Angel Gregorio sought to create a space to help other Black business owners like herself after realizing there wasn't much inexpensive real estate for business owners in D.C.
Gregorio, the owner of Black + Forth, said, "I have pals that do hair and nails. I decided to create a dialogue about inexpensive commercial space in a city where we often talk about affordable housing after noticing that they were paying outrageous sums of money for their locations in D.C.
Gregorio acquired a 7,500-square-foot site in the Langdon Park section of Northeast Washington in December 2021. The Spice Suite, Gregorio's business, and a government grant were used to pay for the $1.1 million property and the about $2.3 million in renovations.
Gregorio's Spice Shop, a natural hair care salon, a nail salon, a braiding studio, and a wax studio are all located in the strip mall of shipping containers known as Black + Forth, which made its official debut earlier this year. All of the businesses are run and owned by Black businesspeople. Additionally, it provides workshops for entrepreneurs and a farmers market.
"I want the space and my business to be known for relentlessly supporting Black people [and] for intentionally creating spaces for Black people in a city that is always changing and intensely gentrifying," Gregorio added.
Hope is brought to Congress Heights through a shopping district of local businesspeople.
Gregorio personally extended an invitation to join to each suite owner. They had previously operated out of other businesses or their homes.
"I'm filled with pride. The proprietor of the Braid Bar, Senna Minor, said, "I feel a sense of sisterhood and community. We can make fun of each other, taunt each other, and even suggest each other's enterprises. It's fantastic.
"We're doing what people say Black girls don't do," Minor added, "supporting each other honestly, healthily, and effectively."
Another renter is Tinea Porter, a 40-year-old businesswoman and proprietor of TGR Beauty. She was fired from her position as a high school teacher, which is when she started her career in the hair care sector. Porter worked at Sola Salons in Lanham's Woodmore Towne Center before obtaining a suite there. She had been coloring hair for Gregorio for years, and she was happy to take one of the spots that were open in the strip mall.
"Black women are changing the world. We are in this structure that we built and designed, Porter said. We were able to enter the market at a time when people are moving out and leaving such a mark because of gentrification and the fact that most of us are starting to be priced out of residential and commercial real estate. That is significant. Most people lack the confidence necessary to even follow through on such visions.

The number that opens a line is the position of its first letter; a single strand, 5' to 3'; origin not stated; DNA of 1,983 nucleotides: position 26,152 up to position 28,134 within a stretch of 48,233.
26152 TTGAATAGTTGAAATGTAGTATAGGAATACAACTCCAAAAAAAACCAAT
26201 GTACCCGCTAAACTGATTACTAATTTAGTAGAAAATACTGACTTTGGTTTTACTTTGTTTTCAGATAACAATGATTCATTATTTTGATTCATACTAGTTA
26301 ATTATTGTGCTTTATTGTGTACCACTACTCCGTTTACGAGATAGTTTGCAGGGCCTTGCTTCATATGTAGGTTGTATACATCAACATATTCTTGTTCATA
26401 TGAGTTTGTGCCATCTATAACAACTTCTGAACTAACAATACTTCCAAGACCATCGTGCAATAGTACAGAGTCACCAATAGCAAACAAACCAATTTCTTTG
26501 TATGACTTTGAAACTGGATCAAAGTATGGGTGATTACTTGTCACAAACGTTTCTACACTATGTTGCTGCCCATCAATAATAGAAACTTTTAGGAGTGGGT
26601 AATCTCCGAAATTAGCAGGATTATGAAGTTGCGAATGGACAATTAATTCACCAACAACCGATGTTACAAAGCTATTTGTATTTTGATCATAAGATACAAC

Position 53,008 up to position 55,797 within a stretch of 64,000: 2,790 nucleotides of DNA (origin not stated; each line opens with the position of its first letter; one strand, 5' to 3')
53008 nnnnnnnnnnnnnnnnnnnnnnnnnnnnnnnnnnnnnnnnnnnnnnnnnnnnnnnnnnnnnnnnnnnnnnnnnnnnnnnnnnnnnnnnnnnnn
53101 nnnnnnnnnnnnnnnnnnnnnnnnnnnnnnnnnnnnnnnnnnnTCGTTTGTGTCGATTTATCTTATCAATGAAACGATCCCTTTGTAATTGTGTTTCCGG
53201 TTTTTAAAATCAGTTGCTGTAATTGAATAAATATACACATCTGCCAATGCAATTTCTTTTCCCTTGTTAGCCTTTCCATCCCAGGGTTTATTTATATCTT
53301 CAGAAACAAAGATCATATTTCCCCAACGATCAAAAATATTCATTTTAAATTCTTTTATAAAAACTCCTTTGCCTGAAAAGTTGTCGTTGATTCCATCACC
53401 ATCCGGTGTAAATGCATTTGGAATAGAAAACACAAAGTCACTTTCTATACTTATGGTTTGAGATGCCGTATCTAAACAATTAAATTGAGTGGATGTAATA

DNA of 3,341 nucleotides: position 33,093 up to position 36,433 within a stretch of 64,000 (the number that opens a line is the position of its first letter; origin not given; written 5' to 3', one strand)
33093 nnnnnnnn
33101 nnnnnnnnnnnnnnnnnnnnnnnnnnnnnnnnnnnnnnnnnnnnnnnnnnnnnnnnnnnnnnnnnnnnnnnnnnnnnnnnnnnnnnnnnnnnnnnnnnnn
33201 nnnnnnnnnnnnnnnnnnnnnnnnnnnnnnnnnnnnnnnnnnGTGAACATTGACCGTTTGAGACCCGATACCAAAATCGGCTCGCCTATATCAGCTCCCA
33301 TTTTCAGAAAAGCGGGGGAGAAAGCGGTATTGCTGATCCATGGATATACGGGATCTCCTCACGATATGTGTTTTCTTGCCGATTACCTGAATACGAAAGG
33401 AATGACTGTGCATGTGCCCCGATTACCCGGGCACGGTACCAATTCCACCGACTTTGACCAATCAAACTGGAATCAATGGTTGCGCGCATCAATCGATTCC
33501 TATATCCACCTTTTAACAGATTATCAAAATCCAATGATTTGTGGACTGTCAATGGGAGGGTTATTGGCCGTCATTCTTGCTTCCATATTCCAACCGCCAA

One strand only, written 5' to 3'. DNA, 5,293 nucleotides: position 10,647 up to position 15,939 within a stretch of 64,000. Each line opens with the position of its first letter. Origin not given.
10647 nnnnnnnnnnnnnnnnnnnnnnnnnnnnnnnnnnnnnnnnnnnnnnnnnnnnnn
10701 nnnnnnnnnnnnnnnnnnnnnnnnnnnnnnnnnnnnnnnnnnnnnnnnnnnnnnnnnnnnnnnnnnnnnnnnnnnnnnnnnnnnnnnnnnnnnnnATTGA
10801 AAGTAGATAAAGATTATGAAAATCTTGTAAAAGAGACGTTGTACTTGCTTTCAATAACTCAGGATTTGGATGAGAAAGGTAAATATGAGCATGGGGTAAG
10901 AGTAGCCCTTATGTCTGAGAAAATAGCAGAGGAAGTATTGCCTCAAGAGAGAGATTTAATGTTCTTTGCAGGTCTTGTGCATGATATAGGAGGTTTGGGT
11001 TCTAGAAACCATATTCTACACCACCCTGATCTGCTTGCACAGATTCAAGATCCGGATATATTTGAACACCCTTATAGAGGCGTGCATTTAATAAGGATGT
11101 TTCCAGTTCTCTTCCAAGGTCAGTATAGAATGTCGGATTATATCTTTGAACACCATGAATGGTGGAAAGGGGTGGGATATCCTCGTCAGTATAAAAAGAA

Nicole Lovelace, the 41-year-old owner of PRMP, a brow and beauty salon, claimed she "couldn't say no" when Gregorio asked her to join the business. Northwest Washington is home to another PRMP facility.
Since we won't be able to find this sort of space or this kind of community anywhere else in the city, Angel is really just creating something that makes our growth more cheap, according to Lovelace. These services she offers are inexpensive or free. We are able to offer the community better services.
After leaving her position as a school principle, Gregorio started the Spice Suite in 2015. It developed into more than just a store over time, becoming a hub for female businesswomen known as "Spice Girls." These ladies assist in running the business and frequently have pop-up locations where they can sell their goods.
Andy Reyes, a 36-year-old accountant from New Haven who flew to Washington, D.C., to promote her and her husband's business, Tierra Soap Co., in the Spice Suite's shopfront, is one such entrepreneur. Salts, bath bombs, and soaps are the company's areas of expertise.
Reyes stated that she believes D.C. is the perfect place for minority company owners to grow their enterprises, create networks, and make new connections.
Reyes will be back in September to take part in one of the farmers markets hosted by Black + Forth, which are held on the second and fourth Sundays of every month. According to Gregorio, these farmers markets offer a direct forum for growers and farmers to interact with the public, so promoting the sales of regional food.
Gregorio offers free space in the farmers markets and pop-up businesses. Additionally, Black + Forth provides free business school courses. The demand for these classes, which were first offered monthly, has increased, according to Gregorio. There are currently two or more classes offered each month. More than a dozen people recently attended a workshop where Mastercard officials taught them the use of data in business operations.
The foundation of Community Business School, according to Gregorio, "is that I believe we have enough genius in our communities to grow our communities." "As a result, I invite my Black friends who are masters in branding, marketing, and imagery. We make an effort to provide anything you might require.
More improvements to Black + Forth are planned, according to Gregorio, including a rooftop bar and pop-up events for Black bartenders.
(Story was first published by Corinne Dorsey. Photos by Rob Hill / Washington Post)